In her address to the 2018 graduating class of Ave Maria University, Secretary DeVos urged the graduates to strive for greatness and to stay engaged in service to community and country. She left the graduates with a call to action: “What will you do to put your newly gained skills to work in the service of others? Now is the time to start doing it. And what you do now is up to you. It's not up to your parents. It's not up to your professors. With God's guidance, it's up to you.”


Secretary DeVos: “The Family Will Always Be the First School”

Speaking to the Alfred E. Smith Memorial Foundation, Secretary DeVos acknowledged the Catholic Church’s contribution to American education, praised Alfred E. Smith’s dedication to fighting for the vulnerable and addressed the need for more options for parents. In her remarks she stated, “He (Al Smith) encouraged us to take care of our families first. Then take care of our neighbor, and then our community. That’s why, when it comes to education, the family is – and always will be -- the ‘first school.’ Parents hold the inalienable right to decide what learning environment best meets their children’s individual needs. Check out the Secretary’s tweets on the speech here.


161 Students From Across the Country Named 2018 U.S. Presidential Scholars

U.S. Secretary of Education Betsy DeVos announced the 54th class of U.S. Presidential Scholars, recognizing 161 high school seniors for their accomplishments in academics, the arts, and career and technical education fields. 

"I want to congratulate this year’s class of Presidential Scholars on their achievement and also thank their parents, teachers and other academic advisors who have helped guide them along the way,” said U.S. Secretary of Education Betsy DeVos. “These students have pushed themselves to be the best they can be, and I am certain that devotion will serve them well as they continue their individual learning journeys.”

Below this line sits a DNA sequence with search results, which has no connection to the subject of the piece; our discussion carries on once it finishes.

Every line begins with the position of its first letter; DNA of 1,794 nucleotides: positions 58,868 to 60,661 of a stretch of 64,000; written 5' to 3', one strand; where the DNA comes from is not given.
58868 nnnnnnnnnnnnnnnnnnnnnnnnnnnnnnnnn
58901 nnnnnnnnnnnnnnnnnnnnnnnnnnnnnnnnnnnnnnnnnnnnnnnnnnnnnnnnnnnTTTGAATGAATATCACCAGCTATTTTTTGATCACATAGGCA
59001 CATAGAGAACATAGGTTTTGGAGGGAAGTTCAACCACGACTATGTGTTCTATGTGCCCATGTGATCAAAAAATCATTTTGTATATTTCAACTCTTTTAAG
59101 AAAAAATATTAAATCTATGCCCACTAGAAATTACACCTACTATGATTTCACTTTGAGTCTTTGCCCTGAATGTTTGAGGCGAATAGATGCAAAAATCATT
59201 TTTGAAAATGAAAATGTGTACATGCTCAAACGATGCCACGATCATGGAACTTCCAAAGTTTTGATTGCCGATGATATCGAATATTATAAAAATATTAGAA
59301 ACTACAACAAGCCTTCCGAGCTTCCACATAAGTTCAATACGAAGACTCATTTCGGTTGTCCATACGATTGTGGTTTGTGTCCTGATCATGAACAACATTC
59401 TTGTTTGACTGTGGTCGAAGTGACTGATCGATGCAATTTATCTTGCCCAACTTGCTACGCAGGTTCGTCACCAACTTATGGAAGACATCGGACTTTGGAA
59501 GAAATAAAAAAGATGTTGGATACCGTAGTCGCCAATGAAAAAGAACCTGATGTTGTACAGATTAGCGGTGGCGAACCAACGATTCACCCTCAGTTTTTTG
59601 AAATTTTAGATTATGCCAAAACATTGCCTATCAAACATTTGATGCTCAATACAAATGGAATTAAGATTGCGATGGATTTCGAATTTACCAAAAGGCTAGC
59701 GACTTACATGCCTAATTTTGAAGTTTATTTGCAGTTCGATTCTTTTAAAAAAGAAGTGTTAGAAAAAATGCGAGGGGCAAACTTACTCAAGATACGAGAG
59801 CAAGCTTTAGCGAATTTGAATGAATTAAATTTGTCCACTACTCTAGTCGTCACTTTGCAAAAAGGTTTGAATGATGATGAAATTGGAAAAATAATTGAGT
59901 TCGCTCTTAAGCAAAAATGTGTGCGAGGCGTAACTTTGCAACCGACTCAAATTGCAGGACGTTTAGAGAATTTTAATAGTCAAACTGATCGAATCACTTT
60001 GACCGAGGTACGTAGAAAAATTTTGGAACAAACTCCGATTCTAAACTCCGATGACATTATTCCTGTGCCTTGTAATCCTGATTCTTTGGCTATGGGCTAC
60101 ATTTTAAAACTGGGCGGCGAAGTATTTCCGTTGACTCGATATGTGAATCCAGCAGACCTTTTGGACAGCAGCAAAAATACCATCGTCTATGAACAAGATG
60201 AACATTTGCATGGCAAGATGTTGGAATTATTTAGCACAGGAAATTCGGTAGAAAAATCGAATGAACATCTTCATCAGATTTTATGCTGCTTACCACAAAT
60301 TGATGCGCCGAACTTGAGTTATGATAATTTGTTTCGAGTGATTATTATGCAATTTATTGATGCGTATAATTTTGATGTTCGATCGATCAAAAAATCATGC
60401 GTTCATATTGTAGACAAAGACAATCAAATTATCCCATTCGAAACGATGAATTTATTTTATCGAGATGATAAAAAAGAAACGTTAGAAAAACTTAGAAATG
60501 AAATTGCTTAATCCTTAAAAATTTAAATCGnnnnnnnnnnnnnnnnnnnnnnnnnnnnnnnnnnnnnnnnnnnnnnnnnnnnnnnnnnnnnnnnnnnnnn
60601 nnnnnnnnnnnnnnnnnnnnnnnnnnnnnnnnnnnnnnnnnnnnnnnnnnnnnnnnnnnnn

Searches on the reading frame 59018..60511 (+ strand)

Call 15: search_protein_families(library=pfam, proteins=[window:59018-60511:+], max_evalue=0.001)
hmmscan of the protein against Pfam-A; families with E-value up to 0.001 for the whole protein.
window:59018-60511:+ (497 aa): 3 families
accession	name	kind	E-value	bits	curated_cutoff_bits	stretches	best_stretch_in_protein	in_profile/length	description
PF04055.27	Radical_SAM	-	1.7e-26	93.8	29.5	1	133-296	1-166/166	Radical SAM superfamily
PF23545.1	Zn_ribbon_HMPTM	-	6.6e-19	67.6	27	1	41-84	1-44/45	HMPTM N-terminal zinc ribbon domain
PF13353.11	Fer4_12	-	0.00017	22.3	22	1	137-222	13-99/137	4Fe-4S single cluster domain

The 2018 ceremony will be held June 24, when each honoree will receive a Presidential Scholar Medallion.

A complete list of 2018 U.S. Presidential Scholars is available at http://www.ed.gov/psp


Writing Our Future: American Creed

The National Writing Project’s (NWP’s) youth publishing website that accompanies the PBS documentary “American Creed,” is now live. Teachers, librarians and youth mentors are invited to engage young people as they respond to the film, which explores what it means to be an American, through writing, media or art. Adults at schools and learning centers can create accounts for youths to publish their work for a national, or even international, audience. The “American Creed” youth publishing project is part of NWP’s broader initiative, Writing Our Future. More->


Elevating Youth Voices to Foster Change

The Youth Fostering Change project at the Juvenile Law Center advocates for youths who are or were involved in the child welfare system. Each year, youth advocates undertake projects focused on evaluating and reforming the system to better serve their needs.

The American Youth Policy Forum on May 15 posted a blog about Alexis Andino, a 20-year-old youth advocate currently working on her associate degree at the Community College of Philadelphia. She stated, "Being a young person in our society and living by the systems, laws, and government regulations can be challenging, but is considered normal. Now imagine juggling that challenging task while dealing with emotional stress, family issues and living in a complete stranger’s home whose rules and customs are all foreign to you."  You can read Andino’s full story here